The European Union judge deciding whether Microsoft Corp. will have to reform its business practices will continue to take into account arguments made by Novell Inc. and a prominent technology industry group, despite settlements reached between Microsoft and those two parties earlier this month, a Microsoft spokesman said Thursday.
The judge at the European Union’s (E.U.’s) Court of First Instance in Luxembourg, Bo Vesterdorf, also indicated that he would decide before Christmas whether to suspend the sanctions imposed by the European Commission against Microsoft to correct its anti-competitive behaviour, according to a source familiar with the case.
The developments came at a meeting in Luxembourg Thursday between Microsoft lawyers, the complainants and Commission representatives.
At the meeting, which lasted less than half an hour, Vesterdorf asked the parties whether they felt that evidence submitted by Novell and the Computer and Communications Industry Association (CCIA) should be struck from the record following settlements reach by Microsoft earlier this month with Novell and the CCIA, under which the two complainants withdrew from the case.
“All parties in the meeting agreed, as Microsoft has always maintained, that Novell and CCIA’s past filings should remain on the record,” the Microsoft spokesman said after the meeting. “Our settlements with Novell and CCIA are focused on our relations with the industry going forward.”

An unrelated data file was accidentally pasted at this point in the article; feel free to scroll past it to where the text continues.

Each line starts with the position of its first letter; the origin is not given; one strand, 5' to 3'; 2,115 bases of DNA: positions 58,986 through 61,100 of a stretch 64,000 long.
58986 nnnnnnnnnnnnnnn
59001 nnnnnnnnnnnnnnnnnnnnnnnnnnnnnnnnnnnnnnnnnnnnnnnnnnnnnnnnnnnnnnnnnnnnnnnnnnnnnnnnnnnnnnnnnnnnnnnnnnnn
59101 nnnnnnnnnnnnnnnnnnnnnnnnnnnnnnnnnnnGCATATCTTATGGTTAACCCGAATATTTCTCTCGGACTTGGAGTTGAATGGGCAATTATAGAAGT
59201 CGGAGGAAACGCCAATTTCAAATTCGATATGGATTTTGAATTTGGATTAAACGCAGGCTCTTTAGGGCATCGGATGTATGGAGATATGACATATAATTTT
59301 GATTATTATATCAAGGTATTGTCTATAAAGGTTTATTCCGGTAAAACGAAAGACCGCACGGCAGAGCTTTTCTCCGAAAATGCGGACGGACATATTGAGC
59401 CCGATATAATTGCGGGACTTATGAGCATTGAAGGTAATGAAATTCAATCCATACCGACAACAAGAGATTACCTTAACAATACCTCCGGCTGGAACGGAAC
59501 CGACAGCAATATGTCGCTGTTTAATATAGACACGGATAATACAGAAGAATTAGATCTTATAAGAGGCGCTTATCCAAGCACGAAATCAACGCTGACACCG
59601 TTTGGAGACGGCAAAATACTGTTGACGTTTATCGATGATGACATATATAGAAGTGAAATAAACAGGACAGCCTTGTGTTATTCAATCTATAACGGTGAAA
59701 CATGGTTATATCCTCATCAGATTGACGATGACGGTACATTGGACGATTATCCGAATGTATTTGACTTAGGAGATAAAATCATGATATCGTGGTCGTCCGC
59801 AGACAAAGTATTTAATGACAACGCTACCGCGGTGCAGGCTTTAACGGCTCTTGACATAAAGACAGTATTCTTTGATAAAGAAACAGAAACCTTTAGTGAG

“We look forward to the judge’s decision and, more importantly, to progressing the broader appeal,” he said.
A court official confirmed that arguments and documents submitted by Novell and the CCIA would remain in the case file and not be retracted.
A spokesman for the Commission reiterated its position that despite the departure of the two parties, the facts of the case remain unchanged.
Following the settlements with Novell and CCIA, Real Networks Inc. is now the only company actively backing the Commission’s case against Microsoft.
Judge Vesterdorf also indicated Thursday that he would reveal by Dec. 18 or Dec. 20 whether he will suspend the measures demanded by the Commission in its March decision against Microsoft pending the outcome of its appeal.
In its decision, the Commission ordered the company to offer a version of Windows without Windows Media Player, to publish APIs (application programming interfaces) that let companies to make products that work well with its server software, and to pay a fine of